3. If Your Child Support Is Made Pursuant To A Separation Agreement

If you pay child support pursuant to the terms of a separation agreement (not a court order), communicating with your child’s parent may be even more critical. Since your child support obligation is established by agreement, you can alter the terms by agreement without court action – today. If both parties and their attorneys can agree to new terms on a new child support amount, you can quickly arrive at a solution that is in your child’s best interest. This can be done outside of the courtroom, and many law offices are offering virtual services during COVID-19 to meet these needs.

But what if you and your ex cannot agree to a modification?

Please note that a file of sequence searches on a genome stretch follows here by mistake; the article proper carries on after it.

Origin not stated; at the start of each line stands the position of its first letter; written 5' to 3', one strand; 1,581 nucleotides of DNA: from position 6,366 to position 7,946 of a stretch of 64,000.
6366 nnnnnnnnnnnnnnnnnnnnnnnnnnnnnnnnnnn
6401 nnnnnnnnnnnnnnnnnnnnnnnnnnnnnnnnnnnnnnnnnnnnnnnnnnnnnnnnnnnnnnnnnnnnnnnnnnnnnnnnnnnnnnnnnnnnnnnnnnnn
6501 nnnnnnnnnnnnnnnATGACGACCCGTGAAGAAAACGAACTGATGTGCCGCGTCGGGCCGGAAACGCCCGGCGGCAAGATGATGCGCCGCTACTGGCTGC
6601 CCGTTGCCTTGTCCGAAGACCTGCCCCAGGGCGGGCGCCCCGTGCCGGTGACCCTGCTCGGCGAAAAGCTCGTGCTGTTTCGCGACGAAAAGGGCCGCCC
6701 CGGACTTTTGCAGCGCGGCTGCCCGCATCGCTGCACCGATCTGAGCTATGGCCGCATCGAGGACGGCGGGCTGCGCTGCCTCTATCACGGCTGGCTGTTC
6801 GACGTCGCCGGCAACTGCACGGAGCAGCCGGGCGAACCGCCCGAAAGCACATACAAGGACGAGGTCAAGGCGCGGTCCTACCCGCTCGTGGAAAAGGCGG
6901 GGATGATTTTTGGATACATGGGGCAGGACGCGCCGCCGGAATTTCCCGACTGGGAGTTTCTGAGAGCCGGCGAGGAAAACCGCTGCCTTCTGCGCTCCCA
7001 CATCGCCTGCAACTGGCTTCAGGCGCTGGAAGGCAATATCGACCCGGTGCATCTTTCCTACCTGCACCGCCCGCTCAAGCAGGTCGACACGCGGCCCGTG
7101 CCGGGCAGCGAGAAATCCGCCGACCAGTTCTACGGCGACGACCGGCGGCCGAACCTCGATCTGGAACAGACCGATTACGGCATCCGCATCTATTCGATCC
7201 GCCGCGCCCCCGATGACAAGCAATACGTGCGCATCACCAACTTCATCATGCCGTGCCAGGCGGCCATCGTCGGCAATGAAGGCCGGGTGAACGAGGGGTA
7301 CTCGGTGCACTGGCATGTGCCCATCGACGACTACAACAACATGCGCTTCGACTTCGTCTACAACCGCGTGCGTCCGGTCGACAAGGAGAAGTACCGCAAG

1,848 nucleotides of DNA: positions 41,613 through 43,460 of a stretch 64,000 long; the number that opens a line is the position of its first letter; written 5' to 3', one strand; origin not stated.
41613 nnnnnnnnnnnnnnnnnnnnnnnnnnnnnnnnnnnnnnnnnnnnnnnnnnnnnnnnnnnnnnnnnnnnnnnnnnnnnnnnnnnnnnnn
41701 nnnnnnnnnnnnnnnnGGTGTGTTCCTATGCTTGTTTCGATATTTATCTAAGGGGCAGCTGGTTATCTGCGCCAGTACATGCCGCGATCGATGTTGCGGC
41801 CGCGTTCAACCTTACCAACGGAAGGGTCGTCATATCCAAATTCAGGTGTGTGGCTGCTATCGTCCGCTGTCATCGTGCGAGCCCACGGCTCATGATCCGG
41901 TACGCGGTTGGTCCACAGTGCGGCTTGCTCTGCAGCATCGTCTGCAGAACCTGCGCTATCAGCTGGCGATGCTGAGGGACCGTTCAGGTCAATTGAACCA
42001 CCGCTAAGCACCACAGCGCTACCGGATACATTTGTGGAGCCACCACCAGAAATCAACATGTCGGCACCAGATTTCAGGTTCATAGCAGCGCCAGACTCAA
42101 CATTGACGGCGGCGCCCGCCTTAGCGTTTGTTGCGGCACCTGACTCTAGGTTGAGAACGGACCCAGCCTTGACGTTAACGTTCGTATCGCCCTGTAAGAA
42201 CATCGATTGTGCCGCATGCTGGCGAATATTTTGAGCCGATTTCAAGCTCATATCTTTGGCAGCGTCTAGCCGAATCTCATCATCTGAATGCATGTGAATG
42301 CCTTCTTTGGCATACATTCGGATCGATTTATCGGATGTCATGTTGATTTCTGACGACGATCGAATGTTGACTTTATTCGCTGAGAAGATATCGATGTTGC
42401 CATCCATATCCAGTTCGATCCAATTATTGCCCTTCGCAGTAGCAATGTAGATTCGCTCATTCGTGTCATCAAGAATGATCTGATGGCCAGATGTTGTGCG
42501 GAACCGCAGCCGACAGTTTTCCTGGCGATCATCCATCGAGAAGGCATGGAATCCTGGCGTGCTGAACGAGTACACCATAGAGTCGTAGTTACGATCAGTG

If you pay support by agreement and your child’s parent is unwilling to modify your support amount, you can work with your attorney to file an action to establish child support. When a valid separation agreement exists, and that agreement establishes a child support amount, there is a very important presumption that comes into play – courts called upon to enter child support orders between parties who have previously agreed to child support amounts in valid separation agreements will presume that the amount mutually agreed upon by the parents is a just and reasonable amount. In order to defeat this presumption, you must show the judge that the amount previously agreed to is no longer reasonable, considering the needs of your child or children for health, education, and maintenance, and the estates, earnings, standard of living of the child and the parties, and other facts of the particular case. Statistically speaking, presumptions are difficult to overcome. However, in these unprecedented times, we will likely see arguments made for why a child support obligation established via separation agreement prior to the pandemic needs to be changed based on the loss of income to one party.